Agreement would support nonprofit’s buildout of new building
The Hennepin Theatre Trust announced Wednesday it has entered into a multi-year naming rights agreement with PNC Bank to brand a lounge in its new headquarters as the PNC Lounge.
The partnership includes the build out and naming of a first-level lounge inside the nonprofit’s building at 9th & Hennepin for non-ticketed events with guests, donors and sponsors.
President and CEO Mark Nerenhausen, who took the helm of the organization earlier this year, said the partnership goes beyond naming rights and will create a relationship between the two organizations. The money will go toward payments for the building and will support renovations like the lounge and a performance space on the third floor.
“It gives us a completely different tool than we’ve had with just the theaters,” he said. “This gives us a different way to interact with the community, to engage with the community and gives us a different visibility on Hennepin.”
Nerenhausen and a PNC Bank spokesman declined to discuss terms of the agreement, such as how much it is worth and how long it will last. They confirmed it is a multi-year deal.
The nonprofit, which owns and operates Hennepin Avenue’s three historic theaters — the Orpheum, State and Pantages — moved from City Center to the former Solera restaurant building earlier this year. Offices for staff occupy the second floor.
The lounge is expected to open later next year. Nerenhausen said they’re still working on the design of the space and whether it will include a bar. Because the building was last home to a restaurant and an event space it has several commercial kitchens.
The space could be used to entertain guests around shows — the Orpheum is located just next door — or for private events. Nerenhausen said he doesn’t expect the lounge to host ticketed events. On the third floor, the organization plans to create a performance space for community arts groups and education programs like FAIR School across the street.
PNC, one of the largest financial services firms in the country, has a downtown Minneapolis office that offers services like treasury management and international banking services to large and midsize firms.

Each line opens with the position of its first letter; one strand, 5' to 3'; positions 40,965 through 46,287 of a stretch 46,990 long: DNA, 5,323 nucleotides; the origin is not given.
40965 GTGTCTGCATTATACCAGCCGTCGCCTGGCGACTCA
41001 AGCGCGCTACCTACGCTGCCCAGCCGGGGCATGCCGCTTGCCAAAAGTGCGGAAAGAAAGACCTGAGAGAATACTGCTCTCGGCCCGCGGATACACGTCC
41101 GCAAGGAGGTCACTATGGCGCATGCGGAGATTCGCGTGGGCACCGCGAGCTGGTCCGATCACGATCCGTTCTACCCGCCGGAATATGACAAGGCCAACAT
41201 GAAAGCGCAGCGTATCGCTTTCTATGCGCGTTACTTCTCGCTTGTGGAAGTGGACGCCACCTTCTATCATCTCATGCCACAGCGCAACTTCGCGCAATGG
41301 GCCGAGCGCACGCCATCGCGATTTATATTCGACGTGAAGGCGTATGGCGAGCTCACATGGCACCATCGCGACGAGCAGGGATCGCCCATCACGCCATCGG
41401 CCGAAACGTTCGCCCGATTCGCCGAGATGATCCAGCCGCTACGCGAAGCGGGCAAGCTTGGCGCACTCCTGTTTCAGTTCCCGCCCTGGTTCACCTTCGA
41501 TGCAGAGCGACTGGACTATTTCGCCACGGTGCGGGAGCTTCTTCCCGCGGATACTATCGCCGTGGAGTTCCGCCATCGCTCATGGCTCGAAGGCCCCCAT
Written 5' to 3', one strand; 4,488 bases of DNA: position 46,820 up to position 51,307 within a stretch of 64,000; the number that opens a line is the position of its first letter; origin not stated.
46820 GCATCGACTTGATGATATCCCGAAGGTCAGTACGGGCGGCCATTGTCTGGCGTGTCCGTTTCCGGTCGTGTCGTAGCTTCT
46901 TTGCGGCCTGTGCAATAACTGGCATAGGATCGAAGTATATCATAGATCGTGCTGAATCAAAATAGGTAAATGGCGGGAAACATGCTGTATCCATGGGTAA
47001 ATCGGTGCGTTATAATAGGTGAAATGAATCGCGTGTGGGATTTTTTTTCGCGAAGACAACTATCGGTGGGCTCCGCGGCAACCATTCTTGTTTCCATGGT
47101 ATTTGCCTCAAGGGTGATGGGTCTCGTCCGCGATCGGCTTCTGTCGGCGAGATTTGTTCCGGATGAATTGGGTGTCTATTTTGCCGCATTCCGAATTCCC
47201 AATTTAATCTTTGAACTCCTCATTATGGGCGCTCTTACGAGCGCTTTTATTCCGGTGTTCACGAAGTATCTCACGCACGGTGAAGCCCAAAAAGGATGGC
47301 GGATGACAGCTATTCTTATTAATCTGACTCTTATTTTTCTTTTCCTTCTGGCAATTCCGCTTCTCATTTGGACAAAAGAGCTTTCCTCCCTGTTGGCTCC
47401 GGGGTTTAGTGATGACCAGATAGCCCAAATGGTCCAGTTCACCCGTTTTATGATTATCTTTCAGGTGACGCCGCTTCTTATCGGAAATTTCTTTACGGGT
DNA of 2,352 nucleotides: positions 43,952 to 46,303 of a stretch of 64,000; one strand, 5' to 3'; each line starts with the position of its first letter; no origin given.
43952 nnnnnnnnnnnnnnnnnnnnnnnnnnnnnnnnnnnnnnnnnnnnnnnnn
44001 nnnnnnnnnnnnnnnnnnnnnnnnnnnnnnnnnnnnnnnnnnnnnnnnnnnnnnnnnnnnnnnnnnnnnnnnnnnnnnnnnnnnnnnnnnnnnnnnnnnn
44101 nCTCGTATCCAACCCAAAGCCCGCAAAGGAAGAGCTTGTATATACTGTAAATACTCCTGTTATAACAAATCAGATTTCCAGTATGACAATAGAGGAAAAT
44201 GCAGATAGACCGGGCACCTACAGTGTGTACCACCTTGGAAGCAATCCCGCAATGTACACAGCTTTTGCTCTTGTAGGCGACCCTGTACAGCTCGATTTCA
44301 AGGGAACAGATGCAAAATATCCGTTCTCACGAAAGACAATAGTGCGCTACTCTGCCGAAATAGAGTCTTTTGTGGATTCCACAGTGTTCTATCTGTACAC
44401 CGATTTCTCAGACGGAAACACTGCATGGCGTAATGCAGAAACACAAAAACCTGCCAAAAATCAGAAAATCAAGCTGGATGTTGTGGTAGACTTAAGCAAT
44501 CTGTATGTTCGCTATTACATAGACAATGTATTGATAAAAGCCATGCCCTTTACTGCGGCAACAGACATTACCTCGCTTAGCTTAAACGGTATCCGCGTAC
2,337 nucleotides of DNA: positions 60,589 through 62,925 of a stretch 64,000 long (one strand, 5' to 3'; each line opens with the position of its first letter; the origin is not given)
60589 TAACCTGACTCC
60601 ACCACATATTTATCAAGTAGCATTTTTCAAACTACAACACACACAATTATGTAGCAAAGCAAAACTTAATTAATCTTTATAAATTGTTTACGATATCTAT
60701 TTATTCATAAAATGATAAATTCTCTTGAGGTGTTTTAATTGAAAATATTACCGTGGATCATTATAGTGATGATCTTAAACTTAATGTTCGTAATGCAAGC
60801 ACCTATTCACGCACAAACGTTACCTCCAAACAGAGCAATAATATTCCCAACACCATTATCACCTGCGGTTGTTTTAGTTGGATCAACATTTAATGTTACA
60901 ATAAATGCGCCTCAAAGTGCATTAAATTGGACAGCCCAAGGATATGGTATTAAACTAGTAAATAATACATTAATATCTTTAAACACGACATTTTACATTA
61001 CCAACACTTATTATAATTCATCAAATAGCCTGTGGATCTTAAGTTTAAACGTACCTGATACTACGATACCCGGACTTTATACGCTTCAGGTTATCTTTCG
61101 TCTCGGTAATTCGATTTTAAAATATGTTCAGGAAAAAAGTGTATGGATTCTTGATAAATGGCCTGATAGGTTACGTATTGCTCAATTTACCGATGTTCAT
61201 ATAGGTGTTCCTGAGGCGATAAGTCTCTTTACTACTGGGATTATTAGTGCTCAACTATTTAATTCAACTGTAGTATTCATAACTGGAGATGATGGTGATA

Nerenhausen, who came to the organization after holding positions at several large performing arts venues across the country, said PNC has a history of supporting arts organizations. The partnership is a “leap of faith” on PNC’s part, he said, because of the nonprofit’s recent efforts to reinvent itself with a new building and programming beyond its three venues.
“I think they saw an institution with a track record of helping the community,” he said.
Kate Kelly, PNC regional president for the Twin Cities, said in a statement that a thriving arts community drives employment and tourism and will attract businesses.
“Hennepin Theatre Trust is one of the great cultural resources across Minnesota and we look forward to building a long-standing relationship,” she said.
Steve Cramer, CEO of the Minneapolis Downtown Council and Minneapolis Downtown Improvement District, said partnerships between the arts and business communities are important for a thriving downtown.
“Hennepin Theatre Trust is a key actor bringing these worlds together,” he said.
The agreement could be the first of multiple partnerships in the organization’s future. Nerenhausen said the agreement doesn’t preclude them from entering partnerships with other businesses or banking institutions. Bank of America is the title sponsor of the theaters’ Bank of America Broadway on Hennepin seasons.